Boris Johnson has been selected to fight a safe Tory seat in the next election, clearing his path back into Westminster as an MP.
Getting back into Parliament is an essential step if the Major of London is to realise the ambition he is widely believed to harbour of leading the Conservative Party and becoming Prime Minister.
However, within minutes of being selected as Tory candidate for Uxbridge and South Ruislip he was sidestepping questions about leading the party and perhaps directly challenging David Cameron.
“I have no doubt whatever that we are going to be able to return David Cameron and the Conservatives with an absolute majority in 2015,” he said as he stepped outside the selection meeting to speak to reporters.
He also said that he was “obviously thrilled” to have secured the candidacy at a selection meeting in which he saw off challenges from three rivals for the safe seat.
Despite trying to deflect questions about his ambitions, Mr Johnson’s selection is seen as a potential threat to Mr Cameron’s position in the long term.
The Prime Minister has said publically that he would be delighted to have the mayor back in Parliament, saying he wants his "star players on the pitch", but he is acutely aware Mr Johnson represents a likely alternative to his leadership.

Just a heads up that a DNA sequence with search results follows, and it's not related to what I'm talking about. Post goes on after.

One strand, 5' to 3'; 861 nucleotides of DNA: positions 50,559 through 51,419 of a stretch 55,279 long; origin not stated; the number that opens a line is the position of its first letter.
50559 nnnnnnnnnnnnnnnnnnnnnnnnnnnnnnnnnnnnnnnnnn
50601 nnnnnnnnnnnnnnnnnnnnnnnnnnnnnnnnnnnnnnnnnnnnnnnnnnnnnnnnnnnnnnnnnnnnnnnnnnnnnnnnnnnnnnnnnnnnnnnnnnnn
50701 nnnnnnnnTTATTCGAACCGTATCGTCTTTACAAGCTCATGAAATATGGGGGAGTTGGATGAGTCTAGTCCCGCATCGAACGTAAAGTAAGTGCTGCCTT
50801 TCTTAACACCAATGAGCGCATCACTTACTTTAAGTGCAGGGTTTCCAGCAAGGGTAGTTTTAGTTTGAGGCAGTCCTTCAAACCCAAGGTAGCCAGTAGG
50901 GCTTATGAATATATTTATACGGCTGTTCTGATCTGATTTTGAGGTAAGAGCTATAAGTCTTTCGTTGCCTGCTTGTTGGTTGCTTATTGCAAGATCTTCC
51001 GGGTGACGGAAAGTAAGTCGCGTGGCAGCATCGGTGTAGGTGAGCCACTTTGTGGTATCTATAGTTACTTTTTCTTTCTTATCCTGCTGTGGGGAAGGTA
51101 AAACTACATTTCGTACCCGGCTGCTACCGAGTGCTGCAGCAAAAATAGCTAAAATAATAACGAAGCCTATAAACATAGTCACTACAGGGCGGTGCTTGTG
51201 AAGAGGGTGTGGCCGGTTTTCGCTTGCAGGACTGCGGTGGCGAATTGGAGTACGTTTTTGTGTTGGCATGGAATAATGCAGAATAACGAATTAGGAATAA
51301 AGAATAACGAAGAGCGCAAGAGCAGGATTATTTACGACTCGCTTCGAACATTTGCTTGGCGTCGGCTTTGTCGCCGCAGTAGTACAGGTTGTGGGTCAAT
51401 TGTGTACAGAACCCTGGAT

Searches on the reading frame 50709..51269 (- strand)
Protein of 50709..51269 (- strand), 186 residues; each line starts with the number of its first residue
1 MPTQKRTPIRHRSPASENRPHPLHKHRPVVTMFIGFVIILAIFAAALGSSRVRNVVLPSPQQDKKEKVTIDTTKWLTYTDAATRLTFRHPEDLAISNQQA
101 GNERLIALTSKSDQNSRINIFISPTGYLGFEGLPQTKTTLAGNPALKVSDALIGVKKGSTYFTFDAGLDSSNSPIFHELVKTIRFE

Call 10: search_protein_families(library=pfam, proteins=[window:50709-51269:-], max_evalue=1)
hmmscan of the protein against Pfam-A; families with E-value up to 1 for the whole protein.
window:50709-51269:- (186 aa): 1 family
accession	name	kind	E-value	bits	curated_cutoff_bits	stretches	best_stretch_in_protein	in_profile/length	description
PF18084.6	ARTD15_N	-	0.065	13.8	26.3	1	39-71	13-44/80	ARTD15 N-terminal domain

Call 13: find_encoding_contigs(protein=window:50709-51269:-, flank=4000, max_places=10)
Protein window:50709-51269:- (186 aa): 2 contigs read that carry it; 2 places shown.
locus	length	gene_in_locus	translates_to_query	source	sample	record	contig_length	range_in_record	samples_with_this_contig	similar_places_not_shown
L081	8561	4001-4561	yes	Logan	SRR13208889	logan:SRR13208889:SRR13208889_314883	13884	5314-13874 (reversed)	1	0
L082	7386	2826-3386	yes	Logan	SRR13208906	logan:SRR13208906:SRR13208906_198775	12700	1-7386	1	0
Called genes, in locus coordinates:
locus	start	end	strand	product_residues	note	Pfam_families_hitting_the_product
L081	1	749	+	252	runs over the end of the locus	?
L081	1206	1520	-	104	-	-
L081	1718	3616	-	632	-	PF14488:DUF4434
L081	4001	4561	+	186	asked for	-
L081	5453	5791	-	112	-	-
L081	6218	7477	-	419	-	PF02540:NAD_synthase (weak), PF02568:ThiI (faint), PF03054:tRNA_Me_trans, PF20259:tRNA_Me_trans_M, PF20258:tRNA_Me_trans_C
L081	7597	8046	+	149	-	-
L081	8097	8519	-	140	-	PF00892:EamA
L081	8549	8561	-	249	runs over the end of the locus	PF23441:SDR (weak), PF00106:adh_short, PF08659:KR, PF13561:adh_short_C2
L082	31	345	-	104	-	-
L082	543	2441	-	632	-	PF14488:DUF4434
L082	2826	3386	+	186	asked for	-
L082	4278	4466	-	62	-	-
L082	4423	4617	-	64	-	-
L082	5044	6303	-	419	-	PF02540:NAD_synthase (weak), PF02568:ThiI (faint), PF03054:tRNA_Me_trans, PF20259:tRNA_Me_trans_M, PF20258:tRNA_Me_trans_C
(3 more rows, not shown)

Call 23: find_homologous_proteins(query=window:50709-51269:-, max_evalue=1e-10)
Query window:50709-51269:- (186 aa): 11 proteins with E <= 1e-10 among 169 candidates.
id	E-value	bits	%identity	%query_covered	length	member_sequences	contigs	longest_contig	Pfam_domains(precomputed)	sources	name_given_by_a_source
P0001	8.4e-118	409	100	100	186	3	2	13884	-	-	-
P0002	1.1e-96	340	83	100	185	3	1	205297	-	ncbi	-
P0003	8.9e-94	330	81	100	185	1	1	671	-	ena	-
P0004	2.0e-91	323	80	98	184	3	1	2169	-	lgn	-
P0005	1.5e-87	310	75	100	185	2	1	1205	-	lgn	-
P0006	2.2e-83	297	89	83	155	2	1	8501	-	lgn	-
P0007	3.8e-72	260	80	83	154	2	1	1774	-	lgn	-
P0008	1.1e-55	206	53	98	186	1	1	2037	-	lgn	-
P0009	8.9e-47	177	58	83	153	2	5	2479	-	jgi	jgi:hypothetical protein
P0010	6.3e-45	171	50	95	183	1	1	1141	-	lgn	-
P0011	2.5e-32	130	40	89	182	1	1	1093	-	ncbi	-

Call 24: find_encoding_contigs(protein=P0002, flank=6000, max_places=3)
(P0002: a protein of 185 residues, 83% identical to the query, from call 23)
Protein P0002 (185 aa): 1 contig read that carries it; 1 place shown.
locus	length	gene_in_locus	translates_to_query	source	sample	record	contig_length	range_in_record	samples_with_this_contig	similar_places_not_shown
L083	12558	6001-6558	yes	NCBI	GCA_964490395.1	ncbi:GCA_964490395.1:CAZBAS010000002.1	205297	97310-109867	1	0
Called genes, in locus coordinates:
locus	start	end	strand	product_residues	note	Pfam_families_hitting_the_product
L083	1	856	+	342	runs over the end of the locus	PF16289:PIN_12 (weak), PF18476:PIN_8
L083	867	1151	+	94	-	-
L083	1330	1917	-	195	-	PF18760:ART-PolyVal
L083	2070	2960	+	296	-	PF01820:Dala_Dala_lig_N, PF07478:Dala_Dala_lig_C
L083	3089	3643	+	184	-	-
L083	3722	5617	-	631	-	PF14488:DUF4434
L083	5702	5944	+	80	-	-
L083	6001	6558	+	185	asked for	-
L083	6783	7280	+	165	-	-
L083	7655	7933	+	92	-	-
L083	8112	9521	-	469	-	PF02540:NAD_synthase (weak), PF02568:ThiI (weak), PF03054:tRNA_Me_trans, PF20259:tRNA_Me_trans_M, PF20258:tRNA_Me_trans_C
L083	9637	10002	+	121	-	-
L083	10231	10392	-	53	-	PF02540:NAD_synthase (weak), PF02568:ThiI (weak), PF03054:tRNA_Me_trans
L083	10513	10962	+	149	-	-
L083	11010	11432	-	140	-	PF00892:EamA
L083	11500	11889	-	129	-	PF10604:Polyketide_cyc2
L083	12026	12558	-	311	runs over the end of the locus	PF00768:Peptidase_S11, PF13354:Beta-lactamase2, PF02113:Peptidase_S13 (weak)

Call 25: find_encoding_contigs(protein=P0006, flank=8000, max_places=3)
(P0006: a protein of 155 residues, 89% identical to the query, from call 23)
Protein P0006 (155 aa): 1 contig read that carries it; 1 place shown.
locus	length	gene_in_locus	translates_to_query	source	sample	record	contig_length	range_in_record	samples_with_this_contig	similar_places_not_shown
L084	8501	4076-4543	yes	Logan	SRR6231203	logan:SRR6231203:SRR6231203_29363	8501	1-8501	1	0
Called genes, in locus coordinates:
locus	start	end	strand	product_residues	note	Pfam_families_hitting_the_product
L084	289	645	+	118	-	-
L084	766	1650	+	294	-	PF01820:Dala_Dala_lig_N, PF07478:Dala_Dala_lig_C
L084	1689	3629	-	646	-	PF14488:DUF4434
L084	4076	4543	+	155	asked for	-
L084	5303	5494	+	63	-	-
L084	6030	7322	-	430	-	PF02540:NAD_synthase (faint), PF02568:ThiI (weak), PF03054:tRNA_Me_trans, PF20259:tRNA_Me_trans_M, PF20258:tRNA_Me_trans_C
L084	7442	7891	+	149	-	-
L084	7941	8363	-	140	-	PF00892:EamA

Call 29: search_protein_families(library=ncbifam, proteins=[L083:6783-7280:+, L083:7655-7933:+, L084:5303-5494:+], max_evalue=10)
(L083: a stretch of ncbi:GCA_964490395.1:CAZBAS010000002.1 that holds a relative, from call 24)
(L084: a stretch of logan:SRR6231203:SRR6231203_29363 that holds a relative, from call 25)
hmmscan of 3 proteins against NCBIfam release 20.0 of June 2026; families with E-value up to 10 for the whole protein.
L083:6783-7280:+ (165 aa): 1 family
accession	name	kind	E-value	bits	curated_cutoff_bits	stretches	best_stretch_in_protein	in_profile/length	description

Mr Johnson had previously said that he would not stand as an MP while Major of London but the temptation of the safe seat, combined with calculations about how his position would be likely to weaken should he miss out on the 2015 General Election proved too strong to resist.
The selection meeting was held in a school hall where he and his fellow hopefuls first made a pitch to local party bigwigs before awaiting the outcome of a ballot.
The others candidates were David Simmonds, the deputy leader of the local council, Simon Dudley, the deputy leader of Windsor and Maidenhead, and barrister Suella Fernandes.
Mr Johnson was the clear winner, securing selection outright with the first ballot, ruling out the need for a second vote.
Before becoming Major he was MP for Henley, a seat he held for seven years before resigning to move into City Hall.
He will defend a majority of 11,216 in the north-west London constituency held by former deputy chief whip Sir John Randall, who is stepping down.Reuse content